Luscious red tomatoes paired with fragrant coriander, the result is a flavourful chutney. My younger one wanted tomato chutney and the elder one wanted a green chutney; I was running short of time and threw both together – result was something all of us liked !
- Ripe red tomatoes ( any variety) - 2 big or 3 medium
- Green chillies – 3 (can add or reduce according to taste and heat)
- Coriander leaves – chopped roughly, 1 cup
- Fresh Coconut – grated, 1/4 cup
- Salt – 1/2 tsp
- Vegetable oil – 1/4 tsp
- Vegetable oil – 1/4 tsp
- Mustard seeds – 1/4 tsp
- Urad dal – 1/4 tsp
- Hing powder – a tiny pinch
- Curry leaves – 4-5 torn up
- Wash and pat dry tomatoes. Quarter them.
- Wash green chillies and chop up.
- Remove roots of coriander, rinse thoroughly, drain and chop roughly.
- Grate coconut, measure out 1/4 cup.
- Heat up oil in a small frying pan, add green chillies, step aside.
- Tip in chopped tomatoes, toss to coat oil evenly.
- Add the salt now, and fry for a minute more.
- When the tomatoes are squishy, (in a minute or two) add the chopped coriander and switch off flame.
- Let it cool, add grated coconut and grind to get a fragrant chutney.
- Heat oil, add ingredients for seasoning in order and pour over chutney.
- Serve with flair as accompaniment for idli, dosa, paratha, steamed rice, sandwiches, well, just about anything!
- Coriander (both leaves and seed) help regulate blood sugar levels by stimulating insulin production.
- Volatile oils found in the leaves seem to have antimicrobial properties.
- Coriander reduces lipid peroxides in cell membranes, thus inhibiting free radical formation.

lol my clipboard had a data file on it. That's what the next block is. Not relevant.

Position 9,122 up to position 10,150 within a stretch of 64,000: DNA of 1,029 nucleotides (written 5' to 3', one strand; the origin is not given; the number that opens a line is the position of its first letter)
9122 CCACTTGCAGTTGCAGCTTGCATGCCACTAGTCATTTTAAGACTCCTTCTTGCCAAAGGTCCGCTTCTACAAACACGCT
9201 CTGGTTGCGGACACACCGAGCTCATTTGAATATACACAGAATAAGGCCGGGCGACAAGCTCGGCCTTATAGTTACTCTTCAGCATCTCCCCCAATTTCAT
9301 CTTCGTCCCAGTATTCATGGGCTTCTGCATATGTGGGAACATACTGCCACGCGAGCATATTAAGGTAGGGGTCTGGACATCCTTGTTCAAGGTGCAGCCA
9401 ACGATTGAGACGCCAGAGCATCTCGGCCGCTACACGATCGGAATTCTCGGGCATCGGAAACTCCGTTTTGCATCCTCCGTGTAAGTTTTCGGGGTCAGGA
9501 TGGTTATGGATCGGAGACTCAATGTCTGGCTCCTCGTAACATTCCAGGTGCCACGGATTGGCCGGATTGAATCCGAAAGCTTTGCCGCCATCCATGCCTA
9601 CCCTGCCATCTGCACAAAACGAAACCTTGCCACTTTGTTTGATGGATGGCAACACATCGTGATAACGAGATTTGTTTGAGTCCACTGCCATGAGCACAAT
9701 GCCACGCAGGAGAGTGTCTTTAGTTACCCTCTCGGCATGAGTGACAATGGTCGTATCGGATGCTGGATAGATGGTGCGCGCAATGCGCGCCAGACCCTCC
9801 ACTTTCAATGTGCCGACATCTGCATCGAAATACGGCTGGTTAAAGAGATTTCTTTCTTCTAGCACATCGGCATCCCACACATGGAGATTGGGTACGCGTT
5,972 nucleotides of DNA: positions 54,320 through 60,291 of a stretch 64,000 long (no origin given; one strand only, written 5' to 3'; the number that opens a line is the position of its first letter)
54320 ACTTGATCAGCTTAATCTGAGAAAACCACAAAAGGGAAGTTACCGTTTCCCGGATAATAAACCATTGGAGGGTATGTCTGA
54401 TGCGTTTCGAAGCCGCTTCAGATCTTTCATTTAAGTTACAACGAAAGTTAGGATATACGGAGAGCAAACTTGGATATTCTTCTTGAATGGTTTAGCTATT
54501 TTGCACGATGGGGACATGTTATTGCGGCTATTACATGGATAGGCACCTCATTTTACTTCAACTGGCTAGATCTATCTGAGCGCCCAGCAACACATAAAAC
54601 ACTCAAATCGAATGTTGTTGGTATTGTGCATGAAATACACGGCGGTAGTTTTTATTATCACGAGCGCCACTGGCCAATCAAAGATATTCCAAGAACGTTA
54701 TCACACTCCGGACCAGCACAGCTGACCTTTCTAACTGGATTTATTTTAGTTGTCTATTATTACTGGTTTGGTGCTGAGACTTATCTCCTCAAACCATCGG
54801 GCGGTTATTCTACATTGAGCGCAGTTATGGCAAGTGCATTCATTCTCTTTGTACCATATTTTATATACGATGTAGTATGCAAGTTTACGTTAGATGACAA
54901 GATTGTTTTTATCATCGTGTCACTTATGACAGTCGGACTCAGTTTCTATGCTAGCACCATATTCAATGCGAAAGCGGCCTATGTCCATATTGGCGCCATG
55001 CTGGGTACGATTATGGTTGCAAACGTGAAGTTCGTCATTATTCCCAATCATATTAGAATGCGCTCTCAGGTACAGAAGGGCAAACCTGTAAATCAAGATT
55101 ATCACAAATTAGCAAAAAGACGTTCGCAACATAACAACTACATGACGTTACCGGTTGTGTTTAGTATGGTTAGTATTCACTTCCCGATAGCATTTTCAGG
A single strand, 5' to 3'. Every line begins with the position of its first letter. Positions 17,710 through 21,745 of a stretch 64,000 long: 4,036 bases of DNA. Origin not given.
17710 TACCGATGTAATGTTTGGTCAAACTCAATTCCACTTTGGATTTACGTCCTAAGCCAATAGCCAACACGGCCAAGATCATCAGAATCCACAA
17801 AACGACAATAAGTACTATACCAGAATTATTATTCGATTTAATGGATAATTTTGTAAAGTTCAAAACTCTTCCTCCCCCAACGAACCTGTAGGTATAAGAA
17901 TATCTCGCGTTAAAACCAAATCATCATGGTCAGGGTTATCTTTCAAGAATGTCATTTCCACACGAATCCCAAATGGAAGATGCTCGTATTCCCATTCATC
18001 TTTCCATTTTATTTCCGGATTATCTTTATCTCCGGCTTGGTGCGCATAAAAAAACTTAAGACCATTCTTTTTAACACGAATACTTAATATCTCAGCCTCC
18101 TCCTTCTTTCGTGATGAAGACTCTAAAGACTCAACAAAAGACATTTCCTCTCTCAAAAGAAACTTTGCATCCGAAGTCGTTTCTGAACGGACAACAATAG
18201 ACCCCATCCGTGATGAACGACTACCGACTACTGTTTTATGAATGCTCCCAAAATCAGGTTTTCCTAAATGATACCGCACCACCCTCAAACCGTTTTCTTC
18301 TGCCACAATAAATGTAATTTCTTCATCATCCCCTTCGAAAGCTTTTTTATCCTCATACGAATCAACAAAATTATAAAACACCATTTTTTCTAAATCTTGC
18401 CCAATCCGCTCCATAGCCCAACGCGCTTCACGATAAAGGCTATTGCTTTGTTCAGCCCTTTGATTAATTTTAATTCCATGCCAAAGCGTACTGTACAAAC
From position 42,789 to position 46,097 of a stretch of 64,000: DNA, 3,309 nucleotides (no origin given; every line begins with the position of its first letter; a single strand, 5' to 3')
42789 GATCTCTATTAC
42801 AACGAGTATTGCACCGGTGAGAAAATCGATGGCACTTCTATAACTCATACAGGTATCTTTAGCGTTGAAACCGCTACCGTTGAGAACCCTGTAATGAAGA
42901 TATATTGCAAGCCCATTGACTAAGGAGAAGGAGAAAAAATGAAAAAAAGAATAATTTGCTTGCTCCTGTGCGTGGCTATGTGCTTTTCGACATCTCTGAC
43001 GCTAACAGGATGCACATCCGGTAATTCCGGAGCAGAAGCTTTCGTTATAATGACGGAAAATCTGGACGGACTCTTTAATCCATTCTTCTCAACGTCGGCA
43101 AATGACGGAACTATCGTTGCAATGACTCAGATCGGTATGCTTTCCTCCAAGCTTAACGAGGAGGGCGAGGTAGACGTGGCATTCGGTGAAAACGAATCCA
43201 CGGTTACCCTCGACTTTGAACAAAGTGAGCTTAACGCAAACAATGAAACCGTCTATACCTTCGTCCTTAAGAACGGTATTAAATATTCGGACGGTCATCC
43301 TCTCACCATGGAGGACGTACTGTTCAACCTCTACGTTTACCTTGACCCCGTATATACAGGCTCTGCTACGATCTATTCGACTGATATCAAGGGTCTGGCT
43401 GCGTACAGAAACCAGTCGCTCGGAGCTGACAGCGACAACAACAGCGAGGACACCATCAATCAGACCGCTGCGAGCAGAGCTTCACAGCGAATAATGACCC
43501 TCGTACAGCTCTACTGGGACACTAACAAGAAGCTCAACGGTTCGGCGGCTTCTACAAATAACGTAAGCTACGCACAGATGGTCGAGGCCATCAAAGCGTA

- In a study conducted on rats fed with high fat diet, adding coriander to the diet increased the HDL and lowered levels of LDL cholesterol.
- Besides these benefits, coriander is also good source of dietary fibre, magnesium, manganese and fair source of iron.
- A compound called dodecenal isolated from coriander, has been found to be more effective than antibiotics in fighting salmonella infection.
- A drink of coriander seeds boiled with water (in the proportion of 2 tbsp seeds per litre of water) cures urinary tract infection rapidly.
- Apart from these amazing uses of coriander, it is also a flavanoid and phytonutrient dense food. I guess all this information will prompt us to use more of coriander in our daily foods.
- Benefits of tomatoes have been discussed earlier, hence I am not repeating it here.
- Addition of coconut, though minimal, will increase the fat content of the chutney. One alternative is to use chutney dal in place of coconut. The taste does differ, but provides a healthier alternative.